The BC NDP provincial government has reaffirmed its predecessor’s plan to create 1,900 new campsites across the province by 2022.
In today’s budget announcement, $5 million was set aside over the next three years to increase the BC Parks budget to ensure these new campsites receive proper maintenance. It will “ensure that the new campsites will meet the standards that British Columbians and nature lovers around the world expect.”
“Keeping our BC Parks as destinations for locals as well as tourists requires resources and trained staff,” reads the budget.
About 375 new campsites were made ready for the start of the 2017 season, and the remainder will gradually open over the next few years following the original five-year timeline of the $23-million project first implemented by the BC Liberals.
The vast majority of the campsites will be built within high-demand areas of the province, specifically the Lower Mainland, Sea-to-Sky Corridor, Okanagan, Vancouver Island, and the Kootenays. These campsites are located in either recreational sites or provincial parks, which require infrastructure such as new roads and water and sewer connections for shower and toilet facilities.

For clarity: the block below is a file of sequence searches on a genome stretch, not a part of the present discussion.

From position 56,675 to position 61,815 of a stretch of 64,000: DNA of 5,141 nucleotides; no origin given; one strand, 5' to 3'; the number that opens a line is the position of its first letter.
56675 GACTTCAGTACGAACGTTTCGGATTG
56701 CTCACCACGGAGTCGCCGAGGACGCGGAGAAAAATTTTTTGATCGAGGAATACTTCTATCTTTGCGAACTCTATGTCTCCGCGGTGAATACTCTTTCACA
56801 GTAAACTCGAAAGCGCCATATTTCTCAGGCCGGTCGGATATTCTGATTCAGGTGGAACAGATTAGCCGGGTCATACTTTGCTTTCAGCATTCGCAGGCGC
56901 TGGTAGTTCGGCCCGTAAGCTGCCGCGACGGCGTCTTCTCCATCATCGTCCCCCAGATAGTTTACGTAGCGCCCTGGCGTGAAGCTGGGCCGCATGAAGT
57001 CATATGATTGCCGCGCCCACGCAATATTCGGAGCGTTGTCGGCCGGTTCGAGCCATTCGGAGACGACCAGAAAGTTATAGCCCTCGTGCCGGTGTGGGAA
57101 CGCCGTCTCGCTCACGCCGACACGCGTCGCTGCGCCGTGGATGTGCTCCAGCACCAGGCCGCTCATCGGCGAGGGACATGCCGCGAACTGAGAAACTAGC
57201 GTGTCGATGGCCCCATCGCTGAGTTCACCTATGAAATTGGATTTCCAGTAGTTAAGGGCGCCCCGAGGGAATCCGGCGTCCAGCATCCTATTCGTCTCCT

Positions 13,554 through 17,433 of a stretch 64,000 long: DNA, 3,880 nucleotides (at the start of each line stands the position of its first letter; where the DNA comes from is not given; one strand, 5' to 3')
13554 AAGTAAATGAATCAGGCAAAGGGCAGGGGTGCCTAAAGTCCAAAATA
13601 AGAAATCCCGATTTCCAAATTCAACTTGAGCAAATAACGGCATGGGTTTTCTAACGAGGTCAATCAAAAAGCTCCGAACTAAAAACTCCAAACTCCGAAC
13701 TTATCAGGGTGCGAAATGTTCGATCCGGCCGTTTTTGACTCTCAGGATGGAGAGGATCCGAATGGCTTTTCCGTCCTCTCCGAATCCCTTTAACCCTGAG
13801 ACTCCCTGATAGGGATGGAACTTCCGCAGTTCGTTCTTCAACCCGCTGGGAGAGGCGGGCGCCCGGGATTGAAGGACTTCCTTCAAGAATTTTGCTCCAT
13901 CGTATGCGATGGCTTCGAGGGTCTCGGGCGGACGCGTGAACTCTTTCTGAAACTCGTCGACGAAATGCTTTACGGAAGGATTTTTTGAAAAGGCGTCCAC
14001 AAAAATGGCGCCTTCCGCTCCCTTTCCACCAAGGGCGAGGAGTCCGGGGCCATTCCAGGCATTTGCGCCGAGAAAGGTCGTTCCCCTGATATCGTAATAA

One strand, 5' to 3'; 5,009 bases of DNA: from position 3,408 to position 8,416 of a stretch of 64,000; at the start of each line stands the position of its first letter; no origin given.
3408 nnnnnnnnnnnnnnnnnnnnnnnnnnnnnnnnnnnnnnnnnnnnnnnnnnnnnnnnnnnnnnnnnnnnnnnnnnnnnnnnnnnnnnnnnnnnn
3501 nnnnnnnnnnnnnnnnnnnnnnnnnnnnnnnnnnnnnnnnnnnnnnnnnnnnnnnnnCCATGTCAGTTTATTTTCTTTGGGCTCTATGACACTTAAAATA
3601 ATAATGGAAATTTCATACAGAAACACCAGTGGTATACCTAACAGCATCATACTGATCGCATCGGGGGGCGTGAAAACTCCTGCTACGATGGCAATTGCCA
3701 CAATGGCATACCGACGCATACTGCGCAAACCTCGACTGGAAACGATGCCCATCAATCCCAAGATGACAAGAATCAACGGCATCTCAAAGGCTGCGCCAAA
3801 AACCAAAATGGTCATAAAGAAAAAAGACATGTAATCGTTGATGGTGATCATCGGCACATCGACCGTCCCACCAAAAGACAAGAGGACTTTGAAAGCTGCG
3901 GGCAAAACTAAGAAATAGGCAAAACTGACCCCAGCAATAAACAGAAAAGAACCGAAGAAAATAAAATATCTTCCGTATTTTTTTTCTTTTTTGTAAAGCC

In addition, the new budget states the provincial government will hire 20 Conservation Officers at a cost of $9 million to enhance programs to reduce human-wildlife contact. It will also spend $14 million over three years to develop and implement a revitalized BC wildlife management initiative.
These new investments are in response to the explosive popularity of BC’s provincial parks and recreational sites over the past few years, which is partially due to a greater number of non-BC resident tourists taking advantage of the low Canadian dollar and more BC residents staying put in the province for their vacations.
To address the issue of higher foot traffic into the parks and recreation sites, the Outdoor Recreational Council of BC is calling on the provincial government to provide a higher level of maintenance and service and to increase the number of park rangers. The organization says the staffing levels have not kept up with the increased designated park areas and number of campsites.